Dana Gluckstein uses photography to shift consciousness in the ongoing fight for human rights worldwide.

Tewa Dancer, Ohkay Owingeh, New Mexico, 2013 © Dana Gluckstein

Growing up Jewish, photographer Dana Gluckstein would gather around the table during Passover, as Holocaust survivors shared their journeys to freedom after living through hell on earth. At night, her great grandmother Bubbie Goldie taught her evening prayers, keeping alive a tradition that many empires sought to destroy.

In time a profound connection was formed, not only to her own culture but also to those around the globe. Inspired by the Torah edict, “Justice, justice, pursue,” Gluckstein armed herself with a 1981 Hasselblad camera and for 30 years set off for distant lands to make portraits of people from indigenous communities fighting for survival in a war waged against them by government, corporate, and religious organizations.

Drummer, Navajo Tribe, Arizona, 2012 © Dana Gluckstein
Dancer, Bali, 1988 © Dana Gluckstein

“Indigenous Peoples throughout the world have something profound and important to teach those of us who live in the so-called modern world,” writes Nobel Laureate, Archbishop Desmond Tutu in the foreword to Gluckstein’s new book, DIGNITY: In Honor of the Rights of Indigenous Peoples, a powerful collection of black and white portraits made over the past three decades in the Americas, Africa, Asia, and across the Pacific Islands — of people from ancient cultures.

Doctrine of Recovery

“[Indigenous Peoples] teach us that the first law of our being is that we are set in a delicate network of interdependence with our fellow human beings and with the rest of creation,” Archbishop Desmond Tutu continues. “In Africa recognition of our interdependence is called ubuntu. It is the essence of being human. It speaks of the fact that my humanity is caught up and is inextricably bound up in yours. I am human because I belong to the whole, to the community, to the tribe, to the nation, to the earth.”

Campbell River, Indian Band Teenage Girl © Dana Gluckstein
Samburu Women, Kenya © Dana Gluckstein

Ubuntu is ultimately about survival — not just of the group, but also of the species as we face an uncertain future. All too often, it is crisis that unites humans — who are facing the greatest one yet in the form of climate change, spurned on by First World governments and corporate interests. Indigenous Peoples, who have not only survived but thrived for tens of thousands of years, act as the true stewards of the earth. But many have been targeted and killed for defending their land, their culture, and their heritage.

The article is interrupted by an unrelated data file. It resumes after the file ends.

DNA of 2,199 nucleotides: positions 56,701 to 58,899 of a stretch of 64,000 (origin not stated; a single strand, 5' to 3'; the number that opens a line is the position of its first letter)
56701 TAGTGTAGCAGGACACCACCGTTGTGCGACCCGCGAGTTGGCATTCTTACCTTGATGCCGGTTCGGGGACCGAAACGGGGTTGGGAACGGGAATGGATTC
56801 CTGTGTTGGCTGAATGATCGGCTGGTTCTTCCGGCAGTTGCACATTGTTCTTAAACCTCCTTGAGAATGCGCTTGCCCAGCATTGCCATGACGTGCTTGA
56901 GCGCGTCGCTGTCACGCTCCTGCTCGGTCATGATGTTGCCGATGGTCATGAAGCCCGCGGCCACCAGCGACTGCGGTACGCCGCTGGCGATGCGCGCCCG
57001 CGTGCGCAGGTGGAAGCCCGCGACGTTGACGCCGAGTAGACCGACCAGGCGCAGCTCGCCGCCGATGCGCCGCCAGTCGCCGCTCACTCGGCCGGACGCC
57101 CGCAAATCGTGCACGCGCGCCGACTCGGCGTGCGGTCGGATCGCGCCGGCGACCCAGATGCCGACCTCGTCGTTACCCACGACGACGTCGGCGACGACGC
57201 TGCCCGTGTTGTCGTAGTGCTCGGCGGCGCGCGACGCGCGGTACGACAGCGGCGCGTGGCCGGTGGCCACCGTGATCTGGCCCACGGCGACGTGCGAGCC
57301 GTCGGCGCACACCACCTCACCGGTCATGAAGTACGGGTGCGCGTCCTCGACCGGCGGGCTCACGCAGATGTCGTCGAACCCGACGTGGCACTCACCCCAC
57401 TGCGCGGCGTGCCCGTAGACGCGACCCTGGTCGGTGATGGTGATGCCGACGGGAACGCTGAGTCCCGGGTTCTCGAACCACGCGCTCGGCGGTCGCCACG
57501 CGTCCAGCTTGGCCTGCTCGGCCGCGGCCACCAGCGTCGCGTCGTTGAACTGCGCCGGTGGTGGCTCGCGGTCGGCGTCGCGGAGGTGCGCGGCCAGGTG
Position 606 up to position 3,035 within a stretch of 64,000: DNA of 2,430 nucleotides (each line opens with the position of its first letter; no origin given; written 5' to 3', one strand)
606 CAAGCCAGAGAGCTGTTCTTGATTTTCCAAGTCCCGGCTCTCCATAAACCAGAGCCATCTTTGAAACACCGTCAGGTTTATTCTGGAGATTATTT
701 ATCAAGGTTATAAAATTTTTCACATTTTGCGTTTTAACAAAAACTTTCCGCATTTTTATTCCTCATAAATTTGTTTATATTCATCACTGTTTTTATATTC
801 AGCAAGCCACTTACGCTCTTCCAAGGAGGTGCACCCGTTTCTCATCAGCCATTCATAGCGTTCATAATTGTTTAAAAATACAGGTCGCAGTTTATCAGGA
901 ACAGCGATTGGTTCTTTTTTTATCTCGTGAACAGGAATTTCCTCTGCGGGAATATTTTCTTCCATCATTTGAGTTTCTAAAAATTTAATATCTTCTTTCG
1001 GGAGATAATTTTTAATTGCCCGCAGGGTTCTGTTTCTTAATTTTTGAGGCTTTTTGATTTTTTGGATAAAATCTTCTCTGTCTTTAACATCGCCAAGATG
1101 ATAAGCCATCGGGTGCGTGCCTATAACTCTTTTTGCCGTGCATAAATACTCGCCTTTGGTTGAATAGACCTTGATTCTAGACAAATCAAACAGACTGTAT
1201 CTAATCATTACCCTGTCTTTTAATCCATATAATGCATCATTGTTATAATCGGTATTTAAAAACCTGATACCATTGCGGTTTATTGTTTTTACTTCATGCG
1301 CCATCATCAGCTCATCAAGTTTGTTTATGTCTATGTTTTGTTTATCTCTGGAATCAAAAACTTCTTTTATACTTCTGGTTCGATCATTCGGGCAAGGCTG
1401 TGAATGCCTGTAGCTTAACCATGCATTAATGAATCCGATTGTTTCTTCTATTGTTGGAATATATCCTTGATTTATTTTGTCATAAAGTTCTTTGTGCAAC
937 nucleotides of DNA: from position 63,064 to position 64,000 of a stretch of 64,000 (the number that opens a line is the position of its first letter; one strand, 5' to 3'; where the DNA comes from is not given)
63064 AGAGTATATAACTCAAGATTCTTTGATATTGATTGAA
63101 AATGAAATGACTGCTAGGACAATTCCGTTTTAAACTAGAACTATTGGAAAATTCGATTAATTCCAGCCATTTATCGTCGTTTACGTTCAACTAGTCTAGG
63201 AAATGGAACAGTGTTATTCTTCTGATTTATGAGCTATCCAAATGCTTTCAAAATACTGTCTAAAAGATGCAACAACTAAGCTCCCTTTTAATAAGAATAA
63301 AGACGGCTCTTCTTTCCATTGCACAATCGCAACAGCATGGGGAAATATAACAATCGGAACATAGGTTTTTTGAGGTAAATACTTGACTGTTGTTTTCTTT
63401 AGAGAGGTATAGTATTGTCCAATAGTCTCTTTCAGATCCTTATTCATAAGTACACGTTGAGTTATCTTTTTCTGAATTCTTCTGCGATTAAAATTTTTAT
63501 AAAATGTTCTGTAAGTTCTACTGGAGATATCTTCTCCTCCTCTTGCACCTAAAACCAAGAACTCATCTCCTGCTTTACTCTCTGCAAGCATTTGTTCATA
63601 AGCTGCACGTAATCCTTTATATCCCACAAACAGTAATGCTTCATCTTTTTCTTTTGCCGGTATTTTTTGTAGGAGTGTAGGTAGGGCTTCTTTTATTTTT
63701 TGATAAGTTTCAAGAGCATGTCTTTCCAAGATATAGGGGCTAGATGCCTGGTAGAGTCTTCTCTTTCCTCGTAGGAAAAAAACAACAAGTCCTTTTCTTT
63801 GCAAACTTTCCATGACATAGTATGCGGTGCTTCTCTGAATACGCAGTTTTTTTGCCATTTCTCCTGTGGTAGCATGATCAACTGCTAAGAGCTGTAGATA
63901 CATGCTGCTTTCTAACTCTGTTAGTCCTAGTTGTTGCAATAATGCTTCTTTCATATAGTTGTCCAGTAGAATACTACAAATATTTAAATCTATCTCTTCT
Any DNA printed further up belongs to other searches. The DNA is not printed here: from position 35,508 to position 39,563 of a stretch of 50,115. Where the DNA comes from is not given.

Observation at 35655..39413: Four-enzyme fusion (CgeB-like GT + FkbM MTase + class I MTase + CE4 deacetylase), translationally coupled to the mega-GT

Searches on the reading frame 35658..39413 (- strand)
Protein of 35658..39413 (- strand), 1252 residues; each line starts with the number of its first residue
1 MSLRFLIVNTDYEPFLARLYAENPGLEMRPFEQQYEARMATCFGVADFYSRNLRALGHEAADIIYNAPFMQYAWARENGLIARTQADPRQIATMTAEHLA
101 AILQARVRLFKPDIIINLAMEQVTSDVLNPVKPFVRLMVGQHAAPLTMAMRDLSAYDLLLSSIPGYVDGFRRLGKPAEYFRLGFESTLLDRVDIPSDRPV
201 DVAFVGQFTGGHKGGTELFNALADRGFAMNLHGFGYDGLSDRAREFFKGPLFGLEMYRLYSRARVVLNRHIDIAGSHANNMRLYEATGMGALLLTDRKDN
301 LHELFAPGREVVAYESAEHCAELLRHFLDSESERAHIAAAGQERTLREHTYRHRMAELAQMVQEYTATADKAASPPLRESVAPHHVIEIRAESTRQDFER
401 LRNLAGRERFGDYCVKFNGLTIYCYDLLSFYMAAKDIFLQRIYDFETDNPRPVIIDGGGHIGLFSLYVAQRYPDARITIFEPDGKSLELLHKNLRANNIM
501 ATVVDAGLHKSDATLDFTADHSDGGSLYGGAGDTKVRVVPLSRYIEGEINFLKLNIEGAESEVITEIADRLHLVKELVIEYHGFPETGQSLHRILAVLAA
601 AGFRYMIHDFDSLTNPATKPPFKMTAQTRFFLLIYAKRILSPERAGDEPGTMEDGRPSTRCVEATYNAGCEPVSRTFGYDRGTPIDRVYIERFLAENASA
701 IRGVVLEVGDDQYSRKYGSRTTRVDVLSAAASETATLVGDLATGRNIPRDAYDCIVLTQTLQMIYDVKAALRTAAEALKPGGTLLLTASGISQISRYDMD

Amnesty International originally partnered with Dana Gluckstein to DIGNITY to create a human face for the United Nations Declaration on the Rights of Indigenous People in an effort to secure support from the Obama administration in 2010. The quest for recognition first began in August 1977 when 146 delegates from indigenous nations and communities traveled to the United Nations in Geneva, seeking to create a new global policy, a “Doctrine of Recovery” — the first step in justice after half a millennia of genocide, oppression, and exploitation.

Dancer, Navajo Nation, Arizona, 2012 © Dana Gluckstein
Chanter, Hawaii © Dana Gluckstein

“Ultimately, however, national self-interest prevailed. We realized that the political forces that had stymied us in our homelands were also hampering us in the international arena,” writes Oren R. Lyons, Faithkeeper of the Turtle Clan, Ondondaga Nation in the introduction to the book. But the Peoples would ultimately prevail — securing the recognition of 370 million indigenous individuals around the globe in 2007.

“The [General] Assembly’s decisive action struck down, or at the very least, delivered a hard blow to the racist doctrine that had imprisoned all humanity—the gatekeepers as well as their indigenous victims—since 1492,” Lyons continues. Tellingly, in 2007, 34 states did not participate, 12 abstained, and 4 states votes against the Declaration: Australia, Canada, New Zealand and the United States — all of which were created as colonial enterprises.

Dancer, Bali, 1988 © Dana Gluckstein
Laborer, Fiji, 2008 © Dana Gluckstein

Gluckstein’s photographs became a pivotal tool in securing U.S. support. She is now using the book and traveling exhibition to spur action in support of Native American and Alaskan women as mandated by the U.S. Tribal Law and Order Act ­ Sexual Assault Protocols and the UN Declaration.

Love, Joy, and Success

Since its invention in the mid-nineteenth century, photography has been used as a tool of colonization, used to uphold deadly myths about the “white man’s burden.” Far too often, photographs were made under conditions of duress and without consent, created to propagate the oppression of Indigenous Peoples.

Herero Man, Namibia Triptych I © Dana Gluckstein

Gluckstein’s portraits are collaborations that uplift and celebrate leaders the Peoples from the Navajo to the Herero. All too often, we hear stories of destruction, degradation, and death — but never the stories of love, joy, and success. With DIGNITY, Gluckstein offers a look at the magnificent and the everyday beauty of Indigenous life around the world today.

“The Indigenous Peoples of the world have a gift to give that the world needs desperately, this reminder that we are made for harmony, for interdependence. If we are ever truly to prosper, it will be only together,” Archbishop Desmond Tutu writes. “We owe a very great debt of gratitude to those who remember the old ways to live and honor the earth.”

By Miss Rosen

 

DIGNITY: In Honor of the Rights of Indigenous Peoples is published by powerHouse Books, $45.

Woman with Pipe, Haiti, 1983 © Dana Gluckstein

 

Read More: Marion Gronier: “What I try to capture is a particular light in their eyes”

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